An extremely specific parallel is that of Men and Elves being descended similarly in both Skyrim mythology and in the writings of The Prose Edda. While in Skyrim, Man and Elfkind evolve from Ehlnofey, the devolved Aedra, in Norse mythology:
Of different origins
are the Norns, I think
not all of one kindred;
some come from Aesir-kin,
some from the elves.
Snorri tells the reader that some men come from the gods’ descendants and some from elfkind. Although this passage does not state that elves and Men evolved in unison, it does describe the evolution of Men in relation to the elves.
Wow, sweet! I cut like 3,000 words down to 1,200. Let me know how you liked it in the comment section below. Thanks for reading! Until tomorrow, folks.
 The Annotated Anaud, in The Elder Scrolls V: Skyrim, (Rockville, MD: Bethesda Softworks, 2011).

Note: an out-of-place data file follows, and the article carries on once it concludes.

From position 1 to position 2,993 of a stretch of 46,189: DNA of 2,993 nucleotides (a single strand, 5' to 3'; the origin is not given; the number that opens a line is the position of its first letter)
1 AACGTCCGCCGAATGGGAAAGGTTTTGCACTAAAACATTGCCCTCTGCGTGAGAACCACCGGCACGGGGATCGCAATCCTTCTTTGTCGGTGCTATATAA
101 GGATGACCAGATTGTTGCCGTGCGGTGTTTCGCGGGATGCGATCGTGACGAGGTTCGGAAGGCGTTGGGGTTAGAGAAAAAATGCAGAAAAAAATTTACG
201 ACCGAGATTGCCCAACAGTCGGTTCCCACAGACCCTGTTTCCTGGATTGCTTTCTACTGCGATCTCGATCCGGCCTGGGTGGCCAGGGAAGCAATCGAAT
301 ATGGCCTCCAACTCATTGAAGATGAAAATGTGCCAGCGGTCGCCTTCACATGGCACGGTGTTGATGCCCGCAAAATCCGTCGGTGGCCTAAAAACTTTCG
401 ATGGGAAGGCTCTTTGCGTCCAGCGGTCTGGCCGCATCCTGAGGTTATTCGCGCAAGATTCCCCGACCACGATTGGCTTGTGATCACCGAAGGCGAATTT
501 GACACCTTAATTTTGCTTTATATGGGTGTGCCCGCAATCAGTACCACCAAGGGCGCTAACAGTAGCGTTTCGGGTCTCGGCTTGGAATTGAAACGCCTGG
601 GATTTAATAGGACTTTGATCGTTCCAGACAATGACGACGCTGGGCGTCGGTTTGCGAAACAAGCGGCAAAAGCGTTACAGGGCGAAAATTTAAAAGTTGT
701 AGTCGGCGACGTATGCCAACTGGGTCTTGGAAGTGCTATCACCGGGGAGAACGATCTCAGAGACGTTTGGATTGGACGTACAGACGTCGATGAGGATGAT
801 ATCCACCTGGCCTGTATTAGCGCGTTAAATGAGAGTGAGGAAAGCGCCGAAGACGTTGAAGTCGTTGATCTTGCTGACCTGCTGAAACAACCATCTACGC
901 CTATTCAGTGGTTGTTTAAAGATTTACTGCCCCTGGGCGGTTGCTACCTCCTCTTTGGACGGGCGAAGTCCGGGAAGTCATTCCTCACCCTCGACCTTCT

Divine, as seen by the hindsight of mortals. To the Aedra, it was simply their power.
 In Aurbis, the universe within The Elder Scrolls, the word plane is synonymous with planet.
 The Annotated.
 The Annotated.
 Aicantar of Shimerene, Before the Ages of Man, in The Elder Scrolls V: Skyrim (Rockville, MD: Bethesda Softworks, 2011).
 Shimerene, Before.
 The Elder Scrolls V: Skyrim.
 Bray, Elder or Poetic, 278.
 Bray, Elder or Poetic, 47.
 Bray, Elder or Poetic, 53.
 Bray, Elder or Poetic, 279.
 Bray, Elder or Poetic, 55.
 Sturluson, Prose Edda, 47.
 Sturluson, Prose Edda, 44.